Although there are still no confirmed cases of coronavirus infection in the state, officials believe it is only a matter of time before the epidemic reaches Hawaii.
At a news conference Wednesday, Gov. David Ige and other state administrators announced they will be switching the state’s response to the global COVID-19 outbreak from one of containment to one of mitigation.
State epidemiologist Sarah Park said the state is operating under the assumption that the virus will reach the state, if it hasn’t already.
The list of countries with confirmed cases of COVID-19 infection has continued to rise since the virus’ initial outbreak in the Hubei province of China. Earlier this week an outbreak of coronavirus in Italy spread to other European countries, while the number of cases in South Korea has swollen to the hundreds.
Although there there only 60 confirmed cases of the virus in the U.S., some municipalities, including the city of San Francisco, have declared states of emergency in response to the virus. However, Ige said such a course of action is unlikely in Hawaii.
“We certainly would be looking at it should it become necessary, but it’s definitely not adding anything at this time,” Ige said. “When I look at it, from my perspective, there’s not anything that we should be doing now that we can’t already do.”
Ige went on to say that he has requested $7.2 million in emergency funds from the state legislature to combat the disease, but said that sum is only an estimate made in anticipation of possible future expenditures by various state agencies.
For now, per guidelines from the Center for Disease Control, the only people being screened for the virus are those suffering from lower respiratory illness, have a fever and have visited mainland China in the last 14 days, Park said. Should any person meet those criteria, they will be categorized as a “person under investigation” and placed in quarantine, but that has not happened yet in Hawaii.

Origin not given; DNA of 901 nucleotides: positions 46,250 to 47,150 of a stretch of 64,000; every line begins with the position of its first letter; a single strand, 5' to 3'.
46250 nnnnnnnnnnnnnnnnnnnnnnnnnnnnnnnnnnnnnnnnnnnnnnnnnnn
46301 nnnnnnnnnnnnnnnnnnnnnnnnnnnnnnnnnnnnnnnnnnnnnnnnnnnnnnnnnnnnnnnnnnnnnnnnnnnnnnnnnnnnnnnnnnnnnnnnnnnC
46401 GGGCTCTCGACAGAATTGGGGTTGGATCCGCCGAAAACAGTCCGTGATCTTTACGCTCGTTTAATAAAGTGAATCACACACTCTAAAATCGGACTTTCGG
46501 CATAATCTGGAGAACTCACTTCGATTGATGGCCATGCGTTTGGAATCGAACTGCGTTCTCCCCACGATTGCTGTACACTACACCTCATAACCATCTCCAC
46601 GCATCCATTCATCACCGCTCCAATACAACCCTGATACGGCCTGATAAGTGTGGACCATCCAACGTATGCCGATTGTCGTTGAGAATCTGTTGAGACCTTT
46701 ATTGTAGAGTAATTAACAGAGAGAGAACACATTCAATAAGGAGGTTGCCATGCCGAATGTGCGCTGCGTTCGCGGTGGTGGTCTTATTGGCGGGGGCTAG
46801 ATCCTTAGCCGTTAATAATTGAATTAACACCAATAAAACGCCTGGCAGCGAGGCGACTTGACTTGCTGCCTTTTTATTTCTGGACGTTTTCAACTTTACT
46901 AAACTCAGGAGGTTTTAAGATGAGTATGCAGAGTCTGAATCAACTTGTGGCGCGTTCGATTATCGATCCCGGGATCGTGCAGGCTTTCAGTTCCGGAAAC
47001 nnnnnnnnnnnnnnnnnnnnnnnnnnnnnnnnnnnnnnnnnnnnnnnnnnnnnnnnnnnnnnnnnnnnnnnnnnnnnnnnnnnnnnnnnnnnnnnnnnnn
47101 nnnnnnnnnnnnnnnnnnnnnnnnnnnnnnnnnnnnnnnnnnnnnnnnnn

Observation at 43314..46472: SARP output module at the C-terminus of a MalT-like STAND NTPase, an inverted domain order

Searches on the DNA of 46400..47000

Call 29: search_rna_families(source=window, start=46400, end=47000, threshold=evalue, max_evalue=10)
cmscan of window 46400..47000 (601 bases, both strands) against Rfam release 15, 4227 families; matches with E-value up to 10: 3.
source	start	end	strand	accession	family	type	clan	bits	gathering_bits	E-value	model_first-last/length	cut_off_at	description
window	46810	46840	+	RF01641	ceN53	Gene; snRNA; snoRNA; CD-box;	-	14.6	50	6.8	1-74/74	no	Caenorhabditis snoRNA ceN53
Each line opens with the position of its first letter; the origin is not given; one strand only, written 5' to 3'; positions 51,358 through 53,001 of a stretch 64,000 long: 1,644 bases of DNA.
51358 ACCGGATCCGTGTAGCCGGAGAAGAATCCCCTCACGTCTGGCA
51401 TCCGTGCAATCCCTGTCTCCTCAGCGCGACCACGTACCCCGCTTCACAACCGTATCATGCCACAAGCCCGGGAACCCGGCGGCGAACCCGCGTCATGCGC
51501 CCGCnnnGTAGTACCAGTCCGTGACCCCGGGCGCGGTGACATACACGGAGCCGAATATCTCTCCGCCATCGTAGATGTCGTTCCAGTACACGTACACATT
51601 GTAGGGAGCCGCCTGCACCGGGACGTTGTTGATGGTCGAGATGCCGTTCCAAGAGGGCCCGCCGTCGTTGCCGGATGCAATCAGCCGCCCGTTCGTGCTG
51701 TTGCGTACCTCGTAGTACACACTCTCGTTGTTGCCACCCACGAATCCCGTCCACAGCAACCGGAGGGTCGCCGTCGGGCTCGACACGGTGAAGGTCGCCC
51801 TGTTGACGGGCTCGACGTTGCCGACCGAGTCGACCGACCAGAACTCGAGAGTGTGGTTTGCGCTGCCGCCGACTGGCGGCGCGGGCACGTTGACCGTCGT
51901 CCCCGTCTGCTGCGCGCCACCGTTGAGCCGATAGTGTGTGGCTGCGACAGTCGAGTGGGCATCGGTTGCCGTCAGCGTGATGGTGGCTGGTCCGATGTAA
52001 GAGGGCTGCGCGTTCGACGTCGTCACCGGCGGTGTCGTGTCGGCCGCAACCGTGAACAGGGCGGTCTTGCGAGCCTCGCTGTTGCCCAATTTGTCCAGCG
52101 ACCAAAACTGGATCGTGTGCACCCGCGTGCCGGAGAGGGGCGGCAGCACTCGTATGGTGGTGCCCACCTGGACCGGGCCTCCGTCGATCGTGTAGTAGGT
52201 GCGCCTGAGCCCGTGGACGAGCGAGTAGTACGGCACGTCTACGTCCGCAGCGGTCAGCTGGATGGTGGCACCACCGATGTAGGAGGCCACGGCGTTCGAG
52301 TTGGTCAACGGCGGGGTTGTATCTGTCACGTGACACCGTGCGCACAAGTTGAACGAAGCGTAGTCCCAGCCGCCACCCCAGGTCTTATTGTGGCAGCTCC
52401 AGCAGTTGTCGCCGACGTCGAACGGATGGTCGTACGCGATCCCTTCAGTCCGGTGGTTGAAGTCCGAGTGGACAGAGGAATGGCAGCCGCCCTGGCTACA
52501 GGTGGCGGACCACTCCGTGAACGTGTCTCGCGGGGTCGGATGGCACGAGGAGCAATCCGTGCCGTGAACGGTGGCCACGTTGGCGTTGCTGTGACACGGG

As the contagion spreads, those guidelines will most likely be updated, Park said, potentially to screen arrivals from more countries. However, she noted, at least 12 of the confirmed cases in the U.S. were not identified by such screenings, but through doctor visits.
Even before the updated CDC guidelines are released, Park said there are still ways to mitigate the likelihood of infection.
Park said the state is urging businesses to consider how best to limit face-to-face contact between colleagues and clients, and to allow sick workers to stay home to prevent possible transmissions of the virus.
On an individual level, people are urged to practice basic personal hygiene, washing hands often, sanitizing frequently used surfaces and keeping up to date on influenza immunizations — the latter of which may not prevent COVID-19 infection, but will prevent infection by the much more widespread flu virus.
“(The coronavirus) is not really a special virus,” Park said. “Regular sanitation, personal hygiene, workplace hygiene; those all go a long way in preventing not just this virus but, by the way, flu, which we’re still seeing plenty of in Hawaii.”
Park also reminded residents that surgical masks are very ineffective at protecting the wearer from infection and are instead intended to prevent the wearer from spreading their own pathogens.
Hilton Raethel, president of the Healthcare Association of Hawaii, said the state health system currently has “very adequate” supplies at its various facilities to handle an outbreak. However, as the disease spreads, breakdowns in the supply chain should be expected, he said: sick dockworkers will stay home, while some of the components for virus testing kits are produced in China.
While coronavirus testing is currently carried out in Hawaii by sending kits to labs on the mainland, Department of Health lab director Ed Desmond said the state may be able to conduct its own tests very soon, possibly even early next week, which will allow the state to improve diagnosis times.
Ige said he and his directors are still discussing what scenarios may require more drastic measures, such as when the state should close schools, or when a wider lockdown should be implemented.
However, Park suggested that school closures will more likely be implemented as a preventative measure: because the virus is contagious before it is symptomatic, closing a school after students have exhibited symptoms would be too late to actually limit the spread of the virus. Park also noted that documented child cases of COVID-19 are uncommon, which casts a spotlight on just how much is yet to be known about the virus.
“It’s hard to say where we’re at in this,” Park said. “Every epidemic is different. I hope in the next few months. … we’ll realize that we prepared more than we had to.”
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